While most of us slept, the war in Iraq officially ended.
On Thursday, the command flag of Gen. Lloyd Austin, commander of U.S. Forces Iraq, was officially hauled down. Only around 5000 troops remain in the country, with the bulk of them scheduled to leave by the end of the year. One and a half million U.S. men and women served in Iraq over the last eight years, and 4487 of them lost their lives there. Many more were wounded.
Reportedly, the ceremony was muted. CNN called it “understated.”
I prefer the word “dignified.” I cannot read the mind of General Austin, but I imagine the ceremony was somber as a sign of respect for those U.S. forces who served and sacrificed in Iraq since 2003. America left in accordance with a timeline we approved – not a minute before – and on our own terms.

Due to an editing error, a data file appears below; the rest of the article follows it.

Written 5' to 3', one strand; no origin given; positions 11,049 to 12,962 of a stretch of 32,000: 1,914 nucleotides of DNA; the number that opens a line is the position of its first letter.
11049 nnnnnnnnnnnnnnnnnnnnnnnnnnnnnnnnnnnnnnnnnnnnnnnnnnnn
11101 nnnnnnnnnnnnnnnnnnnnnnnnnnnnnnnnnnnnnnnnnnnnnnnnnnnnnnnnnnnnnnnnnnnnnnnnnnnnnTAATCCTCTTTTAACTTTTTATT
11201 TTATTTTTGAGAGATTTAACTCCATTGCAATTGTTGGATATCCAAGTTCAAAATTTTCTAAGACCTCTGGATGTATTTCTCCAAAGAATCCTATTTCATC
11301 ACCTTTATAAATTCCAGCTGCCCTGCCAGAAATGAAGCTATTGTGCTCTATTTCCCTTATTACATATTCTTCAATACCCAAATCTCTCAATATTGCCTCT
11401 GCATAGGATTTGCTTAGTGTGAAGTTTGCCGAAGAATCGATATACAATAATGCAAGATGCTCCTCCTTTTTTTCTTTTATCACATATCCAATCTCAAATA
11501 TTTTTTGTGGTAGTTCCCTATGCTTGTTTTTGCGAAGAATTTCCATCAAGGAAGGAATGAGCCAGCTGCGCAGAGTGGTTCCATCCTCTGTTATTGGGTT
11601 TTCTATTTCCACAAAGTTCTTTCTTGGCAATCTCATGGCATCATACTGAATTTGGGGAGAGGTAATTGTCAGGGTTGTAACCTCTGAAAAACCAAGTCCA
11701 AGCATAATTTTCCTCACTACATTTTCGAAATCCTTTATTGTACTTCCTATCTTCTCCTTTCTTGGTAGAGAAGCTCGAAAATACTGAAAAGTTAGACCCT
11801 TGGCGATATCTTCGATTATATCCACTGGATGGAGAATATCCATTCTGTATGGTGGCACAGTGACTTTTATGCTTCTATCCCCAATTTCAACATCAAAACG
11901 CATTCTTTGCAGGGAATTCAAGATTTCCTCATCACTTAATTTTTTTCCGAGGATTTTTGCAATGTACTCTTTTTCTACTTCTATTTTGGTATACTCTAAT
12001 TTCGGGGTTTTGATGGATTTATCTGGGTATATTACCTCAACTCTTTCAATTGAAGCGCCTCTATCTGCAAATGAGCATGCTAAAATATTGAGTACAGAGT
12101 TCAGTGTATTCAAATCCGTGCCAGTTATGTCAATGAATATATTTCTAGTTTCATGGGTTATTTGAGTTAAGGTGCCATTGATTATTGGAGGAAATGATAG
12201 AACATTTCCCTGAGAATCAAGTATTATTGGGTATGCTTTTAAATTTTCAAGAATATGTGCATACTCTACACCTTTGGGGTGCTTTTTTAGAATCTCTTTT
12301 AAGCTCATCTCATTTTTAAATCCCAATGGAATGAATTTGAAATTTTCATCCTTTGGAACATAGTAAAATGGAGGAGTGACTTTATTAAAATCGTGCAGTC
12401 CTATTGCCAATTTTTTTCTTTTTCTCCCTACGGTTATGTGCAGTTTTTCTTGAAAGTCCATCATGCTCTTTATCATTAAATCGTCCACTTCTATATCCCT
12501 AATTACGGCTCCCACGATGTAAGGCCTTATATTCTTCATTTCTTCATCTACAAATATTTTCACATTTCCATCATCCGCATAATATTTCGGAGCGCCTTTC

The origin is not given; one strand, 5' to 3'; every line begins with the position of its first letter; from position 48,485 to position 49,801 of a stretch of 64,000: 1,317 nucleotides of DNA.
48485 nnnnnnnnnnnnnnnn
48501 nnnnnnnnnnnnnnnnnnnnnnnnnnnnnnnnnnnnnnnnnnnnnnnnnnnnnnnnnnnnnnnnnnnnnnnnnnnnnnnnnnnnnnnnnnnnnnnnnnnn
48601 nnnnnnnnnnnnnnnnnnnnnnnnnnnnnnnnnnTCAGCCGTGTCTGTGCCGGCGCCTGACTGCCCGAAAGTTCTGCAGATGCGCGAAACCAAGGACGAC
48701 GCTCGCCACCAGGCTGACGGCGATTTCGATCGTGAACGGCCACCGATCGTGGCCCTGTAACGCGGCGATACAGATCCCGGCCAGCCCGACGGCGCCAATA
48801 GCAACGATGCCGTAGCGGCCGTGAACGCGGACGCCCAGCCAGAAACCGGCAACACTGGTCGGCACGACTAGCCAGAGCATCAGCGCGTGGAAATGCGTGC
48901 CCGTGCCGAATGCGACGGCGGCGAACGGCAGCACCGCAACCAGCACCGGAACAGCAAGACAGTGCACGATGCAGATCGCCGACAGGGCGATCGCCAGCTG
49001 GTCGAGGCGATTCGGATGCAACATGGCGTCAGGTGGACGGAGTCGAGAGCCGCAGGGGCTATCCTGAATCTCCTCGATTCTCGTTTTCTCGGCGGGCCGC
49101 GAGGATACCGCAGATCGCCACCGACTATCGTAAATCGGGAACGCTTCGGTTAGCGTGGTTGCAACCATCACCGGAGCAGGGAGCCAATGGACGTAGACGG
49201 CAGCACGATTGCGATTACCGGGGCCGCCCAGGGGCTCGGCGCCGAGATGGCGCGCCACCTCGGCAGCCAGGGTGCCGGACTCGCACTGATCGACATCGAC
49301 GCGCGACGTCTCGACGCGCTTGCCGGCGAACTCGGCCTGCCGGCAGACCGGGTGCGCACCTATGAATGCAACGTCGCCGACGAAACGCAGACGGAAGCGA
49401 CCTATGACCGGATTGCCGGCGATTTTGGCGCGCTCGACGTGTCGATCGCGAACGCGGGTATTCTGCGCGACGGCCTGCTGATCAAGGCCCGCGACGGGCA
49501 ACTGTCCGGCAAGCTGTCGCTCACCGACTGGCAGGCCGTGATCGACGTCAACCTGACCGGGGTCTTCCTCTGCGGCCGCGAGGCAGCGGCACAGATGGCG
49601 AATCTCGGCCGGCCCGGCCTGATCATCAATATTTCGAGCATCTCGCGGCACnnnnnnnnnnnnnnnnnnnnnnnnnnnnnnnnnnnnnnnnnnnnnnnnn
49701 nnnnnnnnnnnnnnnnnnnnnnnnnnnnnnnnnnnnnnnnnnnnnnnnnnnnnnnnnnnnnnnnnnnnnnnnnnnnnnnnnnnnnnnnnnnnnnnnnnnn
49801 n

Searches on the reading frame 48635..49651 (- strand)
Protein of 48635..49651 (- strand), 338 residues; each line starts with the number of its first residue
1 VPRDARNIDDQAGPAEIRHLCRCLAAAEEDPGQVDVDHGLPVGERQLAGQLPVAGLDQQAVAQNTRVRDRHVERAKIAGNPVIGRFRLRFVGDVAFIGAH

The future will show whether the young republic is up for the challenges that await it. But history will show that U.S. forces served honorably and selflessly throughout the long conflict, winning a war and later rebuilding its former enemy in order to give it a chance at survival in a dangerous world. What they did there was nothing short of phenomenal.
When they return, however, I worry that they will come home to a country that has moved on. Their heroism and performance – under brutal conditions – have taken a backseat to the latest sound bite.
We who await their arrival owe them the respect and gratitude they deserve. They should be congratulated. Their accomplishments should be celebrated, and their service saluted. And those who died or were injured should be remembered forever.
Welcome home, and job well done.